From killing lists to healthy country: Aboriginal approaches to weed control in the Kimberley, Western Australia

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Ressource 1Download: Bach et al 2018 JEM authors version.pdf (390.60 [Ko])
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Version: Author's accepted manuscript
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Serval ID
serval:BIB_8D06F1496B8B
Type
Article: article from journal or magazin.
Collection
Publications
Title
From killing lists to healthy country: Aboriginal approaches to weed control in the Kimberley, Western Australia
Journal
Journal of environmental management
Author(s)
Bach T.M., Kull C.A., Rangan H.
ISSN
1095-8630 (Online)
ISSN-L
0301-4797
Publication state
Published
Issued date
01/01/2019
Peer-reviewed
Oui
Volume
229
Pages
182-192
Language
english
Abstract
The Australian Government's funding of land management by Aboriginal communities aims to enable them to manage natural and cultural resources according to their values and aspirations. But this approach is countered in the case of weed management, where the emphasis is on killing plants that are identified on invasive alien species lists prepared by government agencies. Based on field research with Bardi-Jawi, Bunuba, Ngurrara, Nyikina Mangala and Wunggurr land managers in the Kimberley region of Western Australia, we observed that 27 of 35 weed control projects followed the government agency weed lists for species-led control. Of these 27 projects, only two were considered successful in meeting Aboriginal cultural aspirations. In most of the other cases, the list-based approach generated frustration among Aboriginal rangers who felt they were engaged in purposeless killing. In contrast, we found that elders and rangers preferred site-based approaches that considered landscape and vegetation management from their culturally specific and highly contextual geographies of 'healthy country'. We outline instances where ranger groups have adopted site-based management that has been informed by geographies of healthy country and argue that such an approach offers a better alternative to current list-based weed control and produces positive outcomes for Aboriginal communities.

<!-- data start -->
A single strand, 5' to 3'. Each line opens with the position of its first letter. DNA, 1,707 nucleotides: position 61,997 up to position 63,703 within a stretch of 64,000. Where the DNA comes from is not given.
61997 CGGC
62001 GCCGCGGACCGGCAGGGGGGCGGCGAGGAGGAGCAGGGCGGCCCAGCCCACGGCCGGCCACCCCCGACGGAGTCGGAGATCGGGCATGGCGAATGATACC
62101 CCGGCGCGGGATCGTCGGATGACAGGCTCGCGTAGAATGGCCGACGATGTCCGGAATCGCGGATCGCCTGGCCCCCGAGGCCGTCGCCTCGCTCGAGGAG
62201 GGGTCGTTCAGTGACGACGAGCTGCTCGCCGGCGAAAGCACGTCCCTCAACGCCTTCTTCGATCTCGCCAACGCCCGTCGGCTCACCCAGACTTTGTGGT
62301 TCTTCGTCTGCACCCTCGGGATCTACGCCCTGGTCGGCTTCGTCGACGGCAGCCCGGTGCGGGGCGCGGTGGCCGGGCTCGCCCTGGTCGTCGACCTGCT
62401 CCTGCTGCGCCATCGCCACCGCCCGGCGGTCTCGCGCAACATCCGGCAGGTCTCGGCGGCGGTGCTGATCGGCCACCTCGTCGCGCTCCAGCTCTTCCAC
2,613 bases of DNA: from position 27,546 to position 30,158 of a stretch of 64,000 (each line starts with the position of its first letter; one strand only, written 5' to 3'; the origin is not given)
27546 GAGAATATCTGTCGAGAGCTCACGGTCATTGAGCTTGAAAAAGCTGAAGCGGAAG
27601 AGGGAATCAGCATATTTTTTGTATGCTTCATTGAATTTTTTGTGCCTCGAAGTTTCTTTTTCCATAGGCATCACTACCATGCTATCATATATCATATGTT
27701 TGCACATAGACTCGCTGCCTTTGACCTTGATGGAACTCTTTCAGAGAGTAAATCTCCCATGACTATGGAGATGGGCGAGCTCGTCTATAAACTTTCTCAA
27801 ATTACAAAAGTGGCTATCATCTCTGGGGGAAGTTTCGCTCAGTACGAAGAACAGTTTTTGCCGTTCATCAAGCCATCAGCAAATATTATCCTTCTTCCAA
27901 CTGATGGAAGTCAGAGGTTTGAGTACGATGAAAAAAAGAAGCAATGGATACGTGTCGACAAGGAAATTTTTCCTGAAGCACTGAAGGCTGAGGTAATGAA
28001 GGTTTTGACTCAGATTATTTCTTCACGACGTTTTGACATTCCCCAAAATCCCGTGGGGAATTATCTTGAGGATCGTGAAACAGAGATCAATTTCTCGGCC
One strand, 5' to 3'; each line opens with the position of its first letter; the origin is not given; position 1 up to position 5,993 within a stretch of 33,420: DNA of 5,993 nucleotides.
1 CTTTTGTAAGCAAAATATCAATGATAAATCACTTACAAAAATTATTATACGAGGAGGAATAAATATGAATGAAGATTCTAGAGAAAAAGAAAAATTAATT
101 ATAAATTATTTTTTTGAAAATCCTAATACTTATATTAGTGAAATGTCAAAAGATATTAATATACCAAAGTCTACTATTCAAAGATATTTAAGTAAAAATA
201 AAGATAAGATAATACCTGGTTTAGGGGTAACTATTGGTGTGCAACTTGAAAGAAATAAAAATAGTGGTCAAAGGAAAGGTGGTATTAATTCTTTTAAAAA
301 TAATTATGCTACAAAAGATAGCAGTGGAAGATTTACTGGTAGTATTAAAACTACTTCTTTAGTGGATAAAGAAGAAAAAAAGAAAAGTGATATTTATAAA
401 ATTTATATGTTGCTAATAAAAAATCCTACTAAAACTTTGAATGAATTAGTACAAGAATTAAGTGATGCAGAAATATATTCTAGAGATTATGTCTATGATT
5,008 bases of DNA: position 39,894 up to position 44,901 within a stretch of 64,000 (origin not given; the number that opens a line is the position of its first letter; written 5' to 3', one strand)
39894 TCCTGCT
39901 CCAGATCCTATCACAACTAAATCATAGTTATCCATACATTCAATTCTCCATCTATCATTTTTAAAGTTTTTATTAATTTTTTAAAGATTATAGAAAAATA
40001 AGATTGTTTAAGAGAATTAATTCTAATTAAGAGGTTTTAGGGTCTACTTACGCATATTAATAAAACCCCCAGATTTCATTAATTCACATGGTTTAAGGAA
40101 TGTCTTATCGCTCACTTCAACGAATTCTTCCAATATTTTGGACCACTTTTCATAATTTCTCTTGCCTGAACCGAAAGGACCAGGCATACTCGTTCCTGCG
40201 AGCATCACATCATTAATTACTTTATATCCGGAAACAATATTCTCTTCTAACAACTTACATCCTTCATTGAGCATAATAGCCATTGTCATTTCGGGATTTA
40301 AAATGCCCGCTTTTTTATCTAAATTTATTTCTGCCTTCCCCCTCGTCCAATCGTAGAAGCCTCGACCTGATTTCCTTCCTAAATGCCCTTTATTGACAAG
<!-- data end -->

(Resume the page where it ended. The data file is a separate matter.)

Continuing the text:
Keywords
Aboriginal natural and cultural resource management, Alien invasive species, Australian indigenous communities, Invasion ecology, Site-based management, Traditional ecological knowledge
Pubmed
Create date
06/12/2018 16:33
Last modification date
20/08/2019 15:51
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